If you have to pay money [to a politician] to have the right thing done, is is only just and fair to do it.... If a [politician] has the power to do great evil and won't do right unless he is bribed to do it, I think... it is a man's duty to go up and bribe (see Josephson, 1934) ...

B. Early in the Twentieth Century

Between 1900 and 1930 the list of billionaires grows (from 22 to 30 or so). It loses its concentration around railroads and their financing. The industries in which the billionaires of 1918 made their fortunes are highly diverse: photography, retailing, chemicals, tobacco, farm machinery, automobiles, food processing, local municipal railroads, oil, steel, and finance.

Two things are worthy of note about the billionaires of 1918:

First, their industries are almost identical to those that Chandler (1982) studied in his book on the rise of the modern managerial corporation. They were all industries in which there was the potential for enormous economies of manufacturing scale through the application of technology. They were all industries in which attaining the volume of sales necessary to come anywhere close to realizing such economies of scale depended on the ability to sell to a national market. The railroad network had to be in place to allow the products to be shipped cheaply and quickly, and firms had to invest in building up a sales network to support nationwide distribution.

Robber Barons

In industry after industry Chandler finds the seeming paradox: near monopoly or near oligopoly (as larger competitors take advantage of economies of scale to drive out smaller ones), coupled with falling prices (as near-monopolists and oligopolists find their marginal cost curves falling as output expands).

The billionaires of 1918 or so come as close as we will ever find to being examples of situations in which enormous wealth comes from being in the right place at the right time--able to build large organizations to take advantage of hitherto unexploited economies of scale, and retaining large enough ownership stakes and access to the capital market to then transform expected future profits into present wealth.

Second, what turned these individuals into billionaires was Wall Street's willingness to buy their companies. In case after case--and this is where the financiers of 1918 got their billion dollar fortunes--the financier's job was to allow the founding entrepreneur to retire, to bring in a professional management to keep the business going, and to reassure those who are going to purchase the founding entrepreneur's ownership share that this is a prudent and worthwhile investment.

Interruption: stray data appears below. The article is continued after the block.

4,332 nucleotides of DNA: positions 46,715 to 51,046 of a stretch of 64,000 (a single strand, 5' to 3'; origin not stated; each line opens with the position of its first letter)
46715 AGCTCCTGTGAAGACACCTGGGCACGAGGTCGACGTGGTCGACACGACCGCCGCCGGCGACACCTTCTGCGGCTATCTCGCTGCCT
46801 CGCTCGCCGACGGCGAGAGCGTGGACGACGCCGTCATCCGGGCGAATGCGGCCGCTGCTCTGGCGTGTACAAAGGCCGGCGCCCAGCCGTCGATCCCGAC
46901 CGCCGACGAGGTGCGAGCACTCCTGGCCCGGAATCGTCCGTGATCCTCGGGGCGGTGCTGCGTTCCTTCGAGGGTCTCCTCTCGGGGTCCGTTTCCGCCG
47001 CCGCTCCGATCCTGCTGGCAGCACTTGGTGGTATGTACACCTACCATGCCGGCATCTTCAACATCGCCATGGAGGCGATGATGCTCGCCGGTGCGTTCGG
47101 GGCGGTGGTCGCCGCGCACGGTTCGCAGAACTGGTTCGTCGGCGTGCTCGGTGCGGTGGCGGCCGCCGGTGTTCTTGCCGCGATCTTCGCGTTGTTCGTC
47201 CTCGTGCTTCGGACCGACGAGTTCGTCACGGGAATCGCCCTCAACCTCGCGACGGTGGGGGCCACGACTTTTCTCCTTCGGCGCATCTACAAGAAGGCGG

The jump in wealth of the founders of these lines of business was intimately tied up with the creation of a thick, well-functioning market for industrial securities. And that would turn out to be a source of weakness when Wall Street came under fire during the Great Depression.

C. Other People's Money

Many in America in the first thirty years of this century feared and hated the super-rich. Some feared and hated the super-rich because they thought that the rich corrupted the legislature. They were not completely wrong: Senator Aldrich from Rhode Island, for example, was called the 'Senator from Standard Oil.' Indeed, his descendants married the Standard Oil clan: recall that the American Vice President in the 1970s, Nelson A. Rockefeller, was Nelson Aldrich Rockefeller. People who wanted to compete with the Pennsylvania Railroad by building an alternative line from west to east across the Apallachian mountains somehow found that their requests for Pennsylvania corporation charters never emerged from the committees of the Pennsylvania legislature.

But rather more feared the super-rich not because they corrupted politics (or, in the view of the super-rich, were exploited by a politics that was already corrupt), but because they had power.

'They control the people through the people's own money.' So wrote left-wing crusader and future Supreme Court Justice Louis Brandeis in 1913, as he tried to mobilize Progressives for a political offensive to break the financial stranglehold that he saw John Pierpont Morgan, Morgan's partners, and their few peers hold over America at the turn of the century (see Brandeis, 1913). Every time in the first decade of the twentieth century that an American corporation had sought to raise more than $10,000,000 in capital, it had done so by hiring the services of and paying commissions to the partnership of J.P. Morgan & Co or one of three other, smaller investment banks.